Moulds, Arsenic, Soil and Sewage - a brief history of antimicrobials


Antimicrobials have a fascinating history and being aware of it helps to remind us just how lucky we are to have these amazing products in our therapeutic arsenal.


The famous story of a petri dish contaminated with a fungus leading to Alexander Fleming’s discovery of penicillin in 1928 is seen as a seminal event in the history of antibiotics. However, awareness of the activity of moulds in the presence of infection actually pre-dates this finding. Poultices of mouldy bread were applied to infected wounds by healers in ancient China, Greece, and Egypt. Moulds continued to be used by both folk-healers and medical practitioners extending into the early 20th Century.

The presence of antibiosis, an antagonistic association between two organisms (especially microorganisms), in which one is adversely affected, had been observed by researchers before Fleming’s discovery, with Louis Pasteur hypothesising that materials secreted by some microbes were able to kill other bacteria. In the 1890s, pyocyanase, the blue pigment produced by Pseudomonas aeruginosa, was isolated. It showed antimicrobial activity against Gram-positive bacteria such as staphylococci and streptococci and was used in the treatment of diphtheria (Corynebacterium diphtheriae), cholera (Vibrio cholera) and other infections. However, due to problems with toxicity and variable efficacy, its use was discontinued.


The first synthetic anti-infective medication, the arsenic-based drug salvarsan, was developed in the early 1900s by Paul Ehrlich for treatment of Treponema pallidum, the causative agent of syphilis. Sulphonamides, synthetic drugs, the original member being the azo dye Prontosil, a prodrug of sulfanilamide, were the first effective, broad-spectrum antimicrobials used clinically, initially developed by researchers from Bayer and coming into use in the early 1930s. They likely saved many hundreds of thousands of lives (including the son of US President Roosevelt and that of Winston Churchill) before the onset of widespread resistance significantly curtailed their use.

Purification of penicillin by Normal Heatley, Howard Florey and Ernst Chain and its development as a drug did not happen until 1940, marking the beginning of the ‘golden age’ of discovery of modern antibiotics. The greater understanding of the potential for natural organisms to produce antibiotic compounds has continued to drive research into microbes from soil and other natural environments. Discovery of many of the existing antibiotic classes was a result of painstaking research and chance observations.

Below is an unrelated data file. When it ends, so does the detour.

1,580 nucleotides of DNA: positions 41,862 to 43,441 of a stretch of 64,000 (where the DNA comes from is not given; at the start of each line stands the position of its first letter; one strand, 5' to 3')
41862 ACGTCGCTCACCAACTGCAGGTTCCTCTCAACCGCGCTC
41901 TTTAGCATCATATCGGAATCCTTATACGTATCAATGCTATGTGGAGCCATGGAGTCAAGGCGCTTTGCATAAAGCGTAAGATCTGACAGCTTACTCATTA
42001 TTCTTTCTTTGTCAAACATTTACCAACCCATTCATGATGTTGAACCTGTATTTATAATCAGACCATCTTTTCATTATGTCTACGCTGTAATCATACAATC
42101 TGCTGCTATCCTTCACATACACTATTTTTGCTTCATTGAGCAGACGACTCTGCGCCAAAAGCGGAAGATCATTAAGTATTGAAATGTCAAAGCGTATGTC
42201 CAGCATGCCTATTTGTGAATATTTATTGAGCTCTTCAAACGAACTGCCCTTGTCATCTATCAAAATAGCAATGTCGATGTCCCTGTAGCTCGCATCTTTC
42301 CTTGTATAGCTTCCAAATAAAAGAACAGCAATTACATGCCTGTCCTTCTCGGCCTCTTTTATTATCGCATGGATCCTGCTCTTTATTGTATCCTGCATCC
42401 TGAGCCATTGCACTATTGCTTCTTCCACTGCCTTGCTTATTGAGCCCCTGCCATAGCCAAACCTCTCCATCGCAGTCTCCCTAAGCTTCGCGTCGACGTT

The pathways of discovery of two familiar ‘naturally produced’ antibiotics show their differing origins:

1. Streptomycin                

Selman Waksman (1888 – 1973) was a microbiologist whose major interest was microbes in soil. Waksman defined an antibiotic as ‘a compound made by a microbe to destroy other microbes’, observing the action of soil borne organisms against pathogenic bacteria such as those causing typhoid and tuberculosis. Using systematic screening of thousands of soil samples, one of Waksman’s research students, Albert Schatz, discovered streptomycin, a product of an actinomycetes. Subsequent trials conducted by tuberculosis researchers William Feldman (a veterinary pathologist) and Corwin Henshaw (a respiratory physician) showed the efficacy of streptomycin against highly virulent tubercle bacilli inoculated into guinea pigs. Shortly afterwards clinical trials began in humans, leading to significant impacts on the treatment of tuberculosis.

Over 55% of antibiotics discovered between 1945 and 1978 were ‘natural products’ of the Streptomyces genus of soil dwelling actinomycetes. These include Tetracyclines (1948), Chloramphenicol (1949) and Neomycin (1949).

2. Cephalosporins              

Guiseppe Brotzu (1895 – 1976), an Italian pharmacologist, made a chance observation in 1945 when looking at the beach in Cagliari, where he was director at the Università degli Studi di Cagliari. Despite the presence of raw sewage draining into the bay near swimmers, to his knowledge there were few cases of typhoid fever amongst young people locally. His knowledge of the recent discoveries of penicillin and streptomycin made him wonder if there was some undiscovered antibiotic being produced by bacteria contained in the effluent.

Cultures of samples taken grew a strain of fungus identified as Cephalosporium acremonium, which inhibited the growth of typhoid bacillus. He called the concentrated ‘mould juice’ he produced ‘cephalosporin’, and used this to treat patients with abscesses and typhoid fever. His findings were published in an obscure Italian journal and would have remained hidden except Brotzu sent his paper to a British public health officer he met during World War 2. Through a number of connections, Brotzu was asked to send his findings and a sample of the mould to the team led by Howard Florey.

For three years the fungal cultures were maintained by the laboratory in their sample bank while other research progressed. Growing concerns of AMR led to a belated exploration of the antimicrobial properties of the products of the organism and Cephalosporin C was isolated in 1949. Further development by American pharmaceutical companies has resulted in the development of four generations of cephalosporins.


Further information about antibiotic classes and resistance mechanisms can be found in module 3 and 4 of our VetAMS online learning program


The figure below, reproduced from a fantastic article titled “Antibiotics: past, present and future” by Hutchings and colleagues (2019) (can be accessed here) shows the timeline of antibiotic discovery as well as the rapid development of AMR.